I think one struggle that many people have when adopting Scrum is to deal with the changing role of management. Self-managing teams does push responsibility down to teams and therefore the role of management will change. Too often, management thinks of Scrum as a framework that "they" do without needing to change (instead of ordering..." you do scrum!" which means its already likely to fail).

I don't think this is unique to Scrum, if you dive into the self-management team history and literature then the change in the role of management is a common topic. However, like any other role, when told that the current activities are not needed as such anymore, its easy to interpret that as being "anti".

What failings do you see Scrum and Agile having?

Previously on InfoQ: Failures in Agile Development, 12 Agile Adoption Failure Modes, Why Agile Adoption Fails in Some Organizations

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Really 8 Theses by Mark Levison

Just to be clear - there are 8 theses but since Uncle Bob called it seven when he originally wrote it, I stuck to 7. I assume that the implication is that "Automated Testing" is really just a technical practice.

Mark Levison
Agile Pain Relief Consulting

Re: Really 8 Theses by Daniel Ribeiro

Martin Fowler also tackled bits of this topic on his great Flaccid Scrum article.

Re: Really 8 Theses by Wes Williams

I generally agree though I do not think it is a scrum problem, as Fowler's article points out. I really like the recent interview with Mary P. on InfoQ where she spends a good deal of time talking about the same issue. Lean itself does not give specific technical practices either but it does not mean there is something wrong with it. The issue is with selling/promoting them as a complete development process with all the practices you need. Even Kent Beck states that XP has to be a combination of the values, principles and practices in order to adjust the practices for a specific context.

Lack of technical direction is Scrum's greatest shortcoming by Gary Rowe

When viewed from a developer's point of view, Scrum relies on the fact that there are technical measures in place already to allow for sprints to take place. In many places I have worked (as a contract developer) the code base is definitely legacy (using the Martin C Feathers definition).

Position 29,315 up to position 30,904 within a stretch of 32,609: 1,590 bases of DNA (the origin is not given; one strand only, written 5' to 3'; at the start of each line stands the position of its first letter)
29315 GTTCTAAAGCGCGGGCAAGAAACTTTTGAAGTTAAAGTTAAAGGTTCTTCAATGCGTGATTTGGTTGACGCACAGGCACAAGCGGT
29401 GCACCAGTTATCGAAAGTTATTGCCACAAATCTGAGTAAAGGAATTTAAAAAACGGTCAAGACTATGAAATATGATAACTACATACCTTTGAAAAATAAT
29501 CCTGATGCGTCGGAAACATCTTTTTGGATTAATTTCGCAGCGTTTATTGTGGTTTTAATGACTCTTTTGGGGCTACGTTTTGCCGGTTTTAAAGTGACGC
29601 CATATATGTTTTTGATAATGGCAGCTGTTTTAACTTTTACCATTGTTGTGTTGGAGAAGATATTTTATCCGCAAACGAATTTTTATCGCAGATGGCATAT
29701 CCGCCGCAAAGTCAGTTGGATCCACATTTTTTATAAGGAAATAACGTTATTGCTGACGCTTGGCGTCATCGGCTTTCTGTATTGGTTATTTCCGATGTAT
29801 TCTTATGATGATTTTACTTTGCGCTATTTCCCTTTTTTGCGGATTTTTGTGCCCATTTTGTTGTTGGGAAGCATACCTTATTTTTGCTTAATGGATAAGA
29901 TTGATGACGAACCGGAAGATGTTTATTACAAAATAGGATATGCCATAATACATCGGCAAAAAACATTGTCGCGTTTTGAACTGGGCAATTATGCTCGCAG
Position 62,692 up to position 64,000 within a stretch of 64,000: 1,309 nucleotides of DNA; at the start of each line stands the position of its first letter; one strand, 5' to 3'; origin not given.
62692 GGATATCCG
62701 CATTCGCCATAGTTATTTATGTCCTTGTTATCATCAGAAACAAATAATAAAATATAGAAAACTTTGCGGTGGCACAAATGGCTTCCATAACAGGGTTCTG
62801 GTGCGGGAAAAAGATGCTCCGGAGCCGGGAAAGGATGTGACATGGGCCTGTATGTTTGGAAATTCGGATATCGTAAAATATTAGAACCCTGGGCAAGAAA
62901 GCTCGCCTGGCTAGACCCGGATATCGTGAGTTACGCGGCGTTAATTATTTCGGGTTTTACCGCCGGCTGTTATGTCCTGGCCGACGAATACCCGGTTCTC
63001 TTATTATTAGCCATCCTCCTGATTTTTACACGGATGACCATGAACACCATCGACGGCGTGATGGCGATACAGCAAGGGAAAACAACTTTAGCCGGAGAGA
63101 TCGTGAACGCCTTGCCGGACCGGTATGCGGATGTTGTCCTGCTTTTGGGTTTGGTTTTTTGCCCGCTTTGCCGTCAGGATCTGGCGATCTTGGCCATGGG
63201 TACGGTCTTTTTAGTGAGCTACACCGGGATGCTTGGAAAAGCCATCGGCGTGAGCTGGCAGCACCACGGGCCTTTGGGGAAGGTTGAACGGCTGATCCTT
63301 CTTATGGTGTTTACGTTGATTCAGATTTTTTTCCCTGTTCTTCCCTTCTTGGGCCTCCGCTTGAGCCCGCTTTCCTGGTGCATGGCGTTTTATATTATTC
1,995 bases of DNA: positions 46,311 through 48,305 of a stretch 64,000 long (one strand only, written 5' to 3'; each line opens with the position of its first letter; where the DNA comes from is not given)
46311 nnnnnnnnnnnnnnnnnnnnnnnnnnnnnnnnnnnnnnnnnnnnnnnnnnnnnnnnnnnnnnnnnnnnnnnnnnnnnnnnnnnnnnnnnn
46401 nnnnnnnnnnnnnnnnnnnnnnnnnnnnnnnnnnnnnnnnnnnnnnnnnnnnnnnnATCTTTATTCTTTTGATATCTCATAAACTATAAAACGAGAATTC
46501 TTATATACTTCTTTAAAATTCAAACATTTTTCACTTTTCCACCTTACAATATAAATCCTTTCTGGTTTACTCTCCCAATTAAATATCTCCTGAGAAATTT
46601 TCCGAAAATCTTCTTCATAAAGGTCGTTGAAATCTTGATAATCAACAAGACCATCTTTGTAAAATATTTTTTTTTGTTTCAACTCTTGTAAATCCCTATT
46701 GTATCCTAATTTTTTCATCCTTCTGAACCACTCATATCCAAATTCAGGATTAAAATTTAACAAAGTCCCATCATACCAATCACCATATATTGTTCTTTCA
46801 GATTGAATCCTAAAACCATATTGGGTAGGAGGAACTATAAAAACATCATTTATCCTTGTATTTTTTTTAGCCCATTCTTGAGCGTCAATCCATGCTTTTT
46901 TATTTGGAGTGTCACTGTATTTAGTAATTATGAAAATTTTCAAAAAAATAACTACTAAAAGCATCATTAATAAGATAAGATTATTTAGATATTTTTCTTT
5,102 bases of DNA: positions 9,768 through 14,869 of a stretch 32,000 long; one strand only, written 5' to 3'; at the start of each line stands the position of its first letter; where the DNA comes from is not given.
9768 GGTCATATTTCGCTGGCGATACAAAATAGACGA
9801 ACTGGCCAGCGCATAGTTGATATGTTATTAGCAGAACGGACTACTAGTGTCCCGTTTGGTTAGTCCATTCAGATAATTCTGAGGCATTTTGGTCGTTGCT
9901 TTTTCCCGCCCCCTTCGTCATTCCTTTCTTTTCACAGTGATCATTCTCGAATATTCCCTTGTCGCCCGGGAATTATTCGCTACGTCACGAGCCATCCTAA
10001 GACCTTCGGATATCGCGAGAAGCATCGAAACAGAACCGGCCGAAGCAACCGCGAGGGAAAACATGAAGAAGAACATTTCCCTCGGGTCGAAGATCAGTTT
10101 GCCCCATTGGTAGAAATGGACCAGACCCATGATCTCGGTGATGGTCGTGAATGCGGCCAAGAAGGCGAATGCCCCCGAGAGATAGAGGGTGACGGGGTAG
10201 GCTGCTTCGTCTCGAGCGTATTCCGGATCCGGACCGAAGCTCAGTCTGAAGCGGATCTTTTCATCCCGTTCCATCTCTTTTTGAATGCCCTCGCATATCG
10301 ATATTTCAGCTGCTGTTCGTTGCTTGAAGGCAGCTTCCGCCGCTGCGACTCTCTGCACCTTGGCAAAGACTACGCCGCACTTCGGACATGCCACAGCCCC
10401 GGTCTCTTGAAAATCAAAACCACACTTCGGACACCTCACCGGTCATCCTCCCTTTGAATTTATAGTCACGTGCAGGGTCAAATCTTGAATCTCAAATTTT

There is always the initial enthusiasm from the management team to see some new silver bullet that will whip the developers into shape and start delivering features, and this quickly fades when sprint targets are more about paying off the existing technical debt than delivering the shiny new desire from marketing.

However, with careful preparation and an explanation to the management team (along with a strong buy in from upper management to smooth any feathers), the legacy code base turns into something an XP'er can be proud of. I've overseen this process myself in several sites and the positive effect on developers morale is great to see. Management is also able to relax a little because developers are able to predict with reasonable accuracy that code will be delivered to a schedule.

So a combination of Scrum and XP works wonders. I cannot say the same for just Scrum on it's own.

Re: Really 8 Theses by Mark Levison

I don't think anyone tries to sell Scrum as a complete package with all you need to do software development. In fact I see Scrum as just as a useful set of practices to organize a team towards producing a common goal. I've seen it applied in a number of non-software settings and in fact I'm trying to line up articles for InfoQ that show it being taken beyond its software roots.

Mark Levison
Agile Pain Relief Consulting

Re: Really 8 Theses by Jeff Anderson

I think scrum needs to evolve from what I see as an entry level offering...